Enduring Powers of Attorney (EPOAs) allow you to appoint someone to manage and make decisions about your affairs if you are unable to do so yourself.

There are two types of EPOAs; one in relation to property and the other in relation to personal care and welfare.  It is generally recommended that you put both in place, so that your affairs are well taken care of.

EPOAs are an important thing to consider making, or updating, at the time you purchase and/or sell a property.

The law relating to Enduring Powers of Attorney (EPOAs) has recently been updated, and new plain language EPOA forms came into effect from 16 March 2017, replacing all previous versions.

Importantly, any EPOAs which have been prepared but not signed by all parties (the Donor and all the Attorneys and Successor Attorneys) prior to 16 March 2017 will now be invalid.  New EPOAs will need to be made on the new forms.  If this applies to you, you should see your lawyer or legal advisor for more information.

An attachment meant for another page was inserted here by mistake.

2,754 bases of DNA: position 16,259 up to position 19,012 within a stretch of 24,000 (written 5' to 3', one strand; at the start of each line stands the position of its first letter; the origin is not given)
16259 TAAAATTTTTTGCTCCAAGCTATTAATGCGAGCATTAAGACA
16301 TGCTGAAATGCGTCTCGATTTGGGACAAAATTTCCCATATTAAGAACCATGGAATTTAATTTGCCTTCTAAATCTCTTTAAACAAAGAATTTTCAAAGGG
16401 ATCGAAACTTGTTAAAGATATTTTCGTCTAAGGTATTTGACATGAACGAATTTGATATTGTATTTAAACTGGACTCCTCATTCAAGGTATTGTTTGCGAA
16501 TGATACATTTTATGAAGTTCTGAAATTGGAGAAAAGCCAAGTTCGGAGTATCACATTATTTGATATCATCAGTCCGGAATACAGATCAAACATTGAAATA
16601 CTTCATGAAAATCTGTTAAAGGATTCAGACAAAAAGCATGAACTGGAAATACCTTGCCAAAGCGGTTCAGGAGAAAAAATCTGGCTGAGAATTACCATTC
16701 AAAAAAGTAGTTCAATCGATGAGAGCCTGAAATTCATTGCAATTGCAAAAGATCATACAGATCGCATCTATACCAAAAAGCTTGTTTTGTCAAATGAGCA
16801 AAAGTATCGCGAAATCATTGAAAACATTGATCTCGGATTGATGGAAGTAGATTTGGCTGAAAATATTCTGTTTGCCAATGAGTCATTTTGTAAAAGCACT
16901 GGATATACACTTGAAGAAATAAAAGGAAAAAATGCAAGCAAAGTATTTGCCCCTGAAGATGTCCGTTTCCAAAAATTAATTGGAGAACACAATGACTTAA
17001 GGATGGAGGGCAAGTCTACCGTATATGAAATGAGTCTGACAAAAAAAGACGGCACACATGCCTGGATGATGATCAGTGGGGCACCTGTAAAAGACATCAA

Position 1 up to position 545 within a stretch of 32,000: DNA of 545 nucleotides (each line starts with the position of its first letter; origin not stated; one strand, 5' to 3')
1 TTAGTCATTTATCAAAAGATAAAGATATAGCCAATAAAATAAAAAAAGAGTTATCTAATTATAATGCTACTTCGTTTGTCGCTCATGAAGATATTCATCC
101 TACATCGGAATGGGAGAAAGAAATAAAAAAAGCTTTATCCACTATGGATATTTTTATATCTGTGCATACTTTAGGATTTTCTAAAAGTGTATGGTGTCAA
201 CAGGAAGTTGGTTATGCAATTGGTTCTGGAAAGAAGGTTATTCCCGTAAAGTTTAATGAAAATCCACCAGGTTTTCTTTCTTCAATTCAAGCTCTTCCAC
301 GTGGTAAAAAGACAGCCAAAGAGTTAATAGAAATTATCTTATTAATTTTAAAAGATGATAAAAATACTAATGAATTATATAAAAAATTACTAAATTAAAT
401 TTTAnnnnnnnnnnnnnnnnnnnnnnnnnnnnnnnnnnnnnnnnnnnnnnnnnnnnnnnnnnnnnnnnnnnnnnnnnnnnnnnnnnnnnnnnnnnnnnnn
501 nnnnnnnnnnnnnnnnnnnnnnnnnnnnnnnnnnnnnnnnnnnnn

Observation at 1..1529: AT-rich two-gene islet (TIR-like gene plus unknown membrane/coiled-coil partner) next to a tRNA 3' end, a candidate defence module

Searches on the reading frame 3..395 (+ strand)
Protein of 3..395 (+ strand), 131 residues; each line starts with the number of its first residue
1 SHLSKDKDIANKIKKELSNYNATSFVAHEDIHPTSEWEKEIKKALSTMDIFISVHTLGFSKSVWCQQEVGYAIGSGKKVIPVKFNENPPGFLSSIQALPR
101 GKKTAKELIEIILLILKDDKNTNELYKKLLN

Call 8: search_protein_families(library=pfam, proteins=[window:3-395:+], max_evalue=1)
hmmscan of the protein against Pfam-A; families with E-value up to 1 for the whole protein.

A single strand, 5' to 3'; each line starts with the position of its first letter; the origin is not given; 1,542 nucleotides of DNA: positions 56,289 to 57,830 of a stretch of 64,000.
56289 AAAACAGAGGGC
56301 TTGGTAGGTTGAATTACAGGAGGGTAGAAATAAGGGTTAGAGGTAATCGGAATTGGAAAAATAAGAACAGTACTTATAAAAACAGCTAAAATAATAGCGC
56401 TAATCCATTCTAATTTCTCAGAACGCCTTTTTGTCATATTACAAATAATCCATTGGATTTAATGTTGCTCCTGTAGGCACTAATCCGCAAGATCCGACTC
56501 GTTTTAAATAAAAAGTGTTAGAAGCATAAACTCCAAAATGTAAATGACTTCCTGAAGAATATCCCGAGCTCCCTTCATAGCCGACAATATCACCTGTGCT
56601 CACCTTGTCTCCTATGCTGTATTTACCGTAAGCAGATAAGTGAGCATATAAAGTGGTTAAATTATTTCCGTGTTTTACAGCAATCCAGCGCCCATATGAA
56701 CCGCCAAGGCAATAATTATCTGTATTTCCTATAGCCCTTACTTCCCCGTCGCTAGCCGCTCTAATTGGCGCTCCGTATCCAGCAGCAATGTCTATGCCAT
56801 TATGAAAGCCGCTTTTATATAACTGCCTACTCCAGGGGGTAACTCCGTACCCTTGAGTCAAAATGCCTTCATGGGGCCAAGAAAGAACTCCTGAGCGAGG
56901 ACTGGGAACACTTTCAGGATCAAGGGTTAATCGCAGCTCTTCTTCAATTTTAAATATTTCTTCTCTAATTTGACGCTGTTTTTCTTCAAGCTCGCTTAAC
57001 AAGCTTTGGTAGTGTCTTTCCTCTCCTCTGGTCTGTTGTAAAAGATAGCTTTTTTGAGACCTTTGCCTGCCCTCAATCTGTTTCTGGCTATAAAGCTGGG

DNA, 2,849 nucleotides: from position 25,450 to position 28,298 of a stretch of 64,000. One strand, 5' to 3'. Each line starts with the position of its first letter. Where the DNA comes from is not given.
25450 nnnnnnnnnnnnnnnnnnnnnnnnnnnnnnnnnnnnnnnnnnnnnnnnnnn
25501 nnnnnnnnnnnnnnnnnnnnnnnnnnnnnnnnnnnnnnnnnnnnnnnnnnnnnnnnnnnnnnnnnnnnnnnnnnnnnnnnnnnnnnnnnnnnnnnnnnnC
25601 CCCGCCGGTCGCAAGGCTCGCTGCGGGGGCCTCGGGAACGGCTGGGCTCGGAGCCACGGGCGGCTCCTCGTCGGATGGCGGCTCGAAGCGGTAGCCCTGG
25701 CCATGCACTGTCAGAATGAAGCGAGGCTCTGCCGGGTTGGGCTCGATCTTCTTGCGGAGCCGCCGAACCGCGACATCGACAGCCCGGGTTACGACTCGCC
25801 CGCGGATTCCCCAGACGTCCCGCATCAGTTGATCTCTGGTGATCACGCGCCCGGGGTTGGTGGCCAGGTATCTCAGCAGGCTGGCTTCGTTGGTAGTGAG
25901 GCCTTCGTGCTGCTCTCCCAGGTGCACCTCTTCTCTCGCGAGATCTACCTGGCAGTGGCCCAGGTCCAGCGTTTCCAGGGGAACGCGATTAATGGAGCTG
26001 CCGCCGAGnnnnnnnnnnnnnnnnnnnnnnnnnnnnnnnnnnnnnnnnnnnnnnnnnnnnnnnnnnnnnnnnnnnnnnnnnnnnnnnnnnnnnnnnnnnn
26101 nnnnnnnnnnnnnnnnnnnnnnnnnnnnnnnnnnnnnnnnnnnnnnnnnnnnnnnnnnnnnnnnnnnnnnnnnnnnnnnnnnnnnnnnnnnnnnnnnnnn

Any EPOAs made and signed by all parties prior to 16 March 2017 remain valid and in place; it is only those that are not yet signed that are affected.

In order for the EPOAs to become legally valid, you will need to obtain legal advice about the nature and effect of the documents before signing, and your lawyer or legal advisor must complete a witnessing and certification section.  If this part is not completed, the EPOAs will not be legally valid.

As with any legal documents, it is best to see your lawyer or legal advisor, who can assist you with making EPOAs that best suit your situation.

Lindsey Mills
Senior Legal Executive
Wellington